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18 posts from October 2011

October 28, 2011

Sled Dog Limericks

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Once up in the north there lived some dogs

They must always run, not walk or jog

So they set off running

(at which they were stunning)

Their whole lives were one big slog. 

Mush! you probably haven't heard about yet, because it's forthcoming this winter.  It's about sled dogs!  They are pretty crazy.  You should go check it out. 

October 26, 2011

Comics Are Great!

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I'm only halfway through the current episode of this podcast, but Jerzy Drozd calls Laika "one of the finest comics I've ever read."  How could it get any better?

But seriously: if you've been itching to hear/see either Nick Abadzis (author of Laika) or Jim Ottaviani (author of Feynman) be interviewed for an hour on the topics of graphic novels, science, and more, this is the place to go!

October 24, 2011

Flatiron Snacks: The Pretzel Croissant

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The pretzel croissant: it is like a croissant, except that it is also like a pretzel (possibly this is magic, but it is also possible that it is salt-covered and delicious).  It is the absolutely perfect thing to eat at that in-between breakfast and lunch time when you have not eaten breakfast but are wanting something less sugary than your typical pastry.

We are lucky that City Bakery (only five blocks away!) makes them and has them around all the time.  We can have croissants that are also pretzels at any point we want!  How awesome is that?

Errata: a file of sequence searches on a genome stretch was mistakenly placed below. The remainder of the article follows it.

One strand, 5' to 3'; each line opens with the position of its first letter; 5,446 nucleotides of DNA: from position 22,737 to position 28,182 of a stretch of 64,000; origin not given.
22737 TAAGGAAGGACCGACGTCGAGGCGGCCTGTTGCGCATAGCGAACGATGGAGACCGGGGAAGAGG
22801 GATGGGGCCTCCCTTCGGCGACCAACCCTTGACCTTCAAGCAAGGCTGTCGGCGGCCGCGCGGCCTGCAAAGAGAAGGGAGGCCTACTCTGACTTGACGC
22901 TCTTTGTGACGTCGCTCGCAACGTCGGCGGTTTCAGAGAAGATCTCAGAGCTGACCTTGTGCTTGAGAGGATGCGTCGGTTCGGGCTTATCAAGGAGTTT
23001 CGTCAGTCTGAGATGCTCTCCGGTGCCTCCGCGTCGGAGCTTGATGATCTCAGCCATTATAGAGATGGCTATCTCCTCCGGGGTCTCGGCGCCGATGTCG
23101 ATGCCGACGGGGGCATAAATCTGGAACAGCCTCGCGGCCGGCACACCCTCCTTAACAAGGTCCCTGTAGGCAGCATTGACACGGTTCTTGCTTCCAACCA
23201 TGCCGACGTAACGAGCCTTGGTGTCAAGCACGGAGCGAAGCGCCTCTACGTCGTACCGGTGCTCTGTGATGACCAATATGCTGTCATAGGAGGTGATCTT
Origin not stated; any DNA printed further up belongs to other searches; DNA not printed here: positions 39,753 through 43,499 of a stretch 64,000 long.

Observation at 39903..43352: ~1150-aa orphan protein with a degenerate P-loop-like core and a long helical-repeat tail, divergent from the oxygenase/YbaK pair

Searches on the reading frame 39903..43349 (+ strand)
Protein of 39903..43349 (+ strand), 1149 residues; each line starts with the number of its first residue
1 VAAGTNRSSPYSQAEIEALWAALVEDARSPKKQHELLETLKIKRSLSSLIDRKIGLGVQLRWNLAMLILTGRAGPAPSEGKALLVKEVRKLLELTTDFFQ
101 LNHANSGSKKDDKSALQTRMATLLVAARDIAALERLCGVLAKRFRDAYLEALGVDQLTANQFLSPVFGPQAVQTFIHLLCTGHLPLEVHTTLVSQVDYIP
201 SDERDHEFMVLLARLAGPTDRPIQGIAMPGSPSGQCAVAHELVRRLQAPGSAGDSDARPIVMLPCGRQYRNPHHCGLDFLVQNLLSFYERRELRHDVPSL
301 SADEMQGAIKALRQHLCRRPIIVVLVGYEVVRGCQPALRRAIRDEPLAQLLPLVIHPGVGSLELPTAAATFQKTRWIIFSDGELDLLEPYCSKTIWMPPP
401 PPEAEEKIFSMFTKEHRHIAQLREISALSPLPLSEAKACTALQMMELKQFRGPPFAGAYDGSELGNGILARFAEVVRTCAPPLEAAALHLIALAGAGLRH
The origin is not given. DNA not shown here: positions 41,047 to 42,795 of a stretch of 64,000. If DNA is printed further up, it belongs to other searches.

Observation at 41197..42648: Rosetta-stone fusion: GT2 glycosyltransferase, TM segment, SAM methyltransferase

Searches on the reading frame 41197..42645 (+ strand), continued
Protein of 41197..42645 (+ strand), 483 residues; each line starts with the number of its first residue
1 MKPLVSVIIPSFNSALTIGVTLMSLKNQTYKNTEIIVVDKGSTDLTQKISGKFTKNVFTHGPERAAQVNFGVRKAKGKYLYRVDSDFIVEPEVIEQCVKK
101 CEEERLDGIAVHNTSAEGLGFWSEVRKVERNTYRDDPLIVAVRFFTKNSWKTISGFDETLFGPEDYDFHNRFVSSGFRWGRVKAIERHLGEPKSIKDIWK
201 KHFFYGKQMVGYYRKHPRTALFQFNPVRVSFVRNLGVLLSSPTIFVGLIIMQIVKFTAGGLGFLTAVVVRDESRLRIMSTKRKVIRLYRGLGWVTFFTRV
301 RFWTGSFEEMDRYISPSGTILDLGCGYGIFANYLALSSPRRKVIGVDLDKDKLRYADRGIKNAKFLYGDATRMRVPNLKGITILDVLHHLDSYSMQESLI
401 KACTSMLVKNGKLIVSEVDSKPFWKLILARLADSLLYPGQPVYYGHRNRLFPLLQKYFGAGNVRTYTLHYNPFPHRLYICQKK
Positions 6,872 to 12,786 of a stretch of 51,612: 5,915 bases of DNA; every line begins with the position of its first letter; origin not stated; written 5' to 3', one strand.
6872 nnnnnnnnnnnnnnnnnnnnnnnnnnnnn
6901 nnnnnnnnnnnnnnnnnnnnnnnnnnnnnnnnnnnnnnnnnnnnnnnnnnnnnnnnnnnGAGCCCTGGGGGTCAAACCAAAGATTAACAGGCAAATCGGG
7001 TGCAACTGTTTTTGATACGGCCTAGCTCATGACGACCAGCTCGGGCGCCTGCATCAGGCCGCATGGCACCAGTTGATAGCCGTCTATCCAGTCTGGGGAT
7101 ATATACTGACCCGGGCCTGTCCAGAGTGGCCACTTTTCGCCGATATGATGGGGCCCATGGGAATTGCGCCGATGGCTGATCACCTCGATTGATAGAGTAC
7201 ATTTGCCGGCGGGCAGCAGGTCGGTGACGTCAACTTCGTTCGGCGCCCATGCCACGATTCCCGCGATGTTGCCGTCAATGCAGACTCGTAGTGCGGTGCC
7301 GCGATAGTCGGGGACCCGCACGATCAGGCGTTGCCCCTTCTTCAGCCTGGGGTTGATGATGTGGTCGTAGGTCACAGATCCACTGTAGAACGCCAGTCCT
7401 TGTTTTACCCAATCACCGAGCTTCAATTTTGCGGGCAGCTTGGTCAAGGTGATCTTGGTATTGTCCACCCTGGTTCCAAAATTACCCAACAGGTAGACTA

October 21, 2011

Missouri Limericks

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There once as a boy who wandered far from home

From childhood to adulthood did he roam.

To tell this tale

Of his life and its trail

He wrote this story, told as a poem.

 

This was Leland Myrick's first book with us; his latest (which we are very excited about!) is Feynman, which just came out last month.  Both are better things than this atrocious limerick is.   

October 19, 2011

Apathea's Adventuring Standards

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The creators of Americus have been kind (and madly creative) enough to put together a guide to the fantastical world that appears in their tome: The Lorian Gendarme Guidebook for Adventuring Standards.  Now you, too can fathom the inner workings of the world of Apathea!

October 18, 2011

BB LEAKS: Paul Pope hot off the scanner!

Some days are just too good to keep to ourselves... Imagine receiving these originals—just-inked pages from Paul Pope's BATTLING BOY... Care to gasp with us?

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October 14, 2011

Lost Colony Limericks

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There once was a secret land

Full of mysteries and puzzles and secrets and

One little girl

She got caught up in a whirl

Nothing went the way she'd planned

You couldn't tell from this limerick, but this is actually a graphic novel that has to do with social consciousness and slavery and the eighteen hundreds.  Yeah; poetry. 

October 13, 2011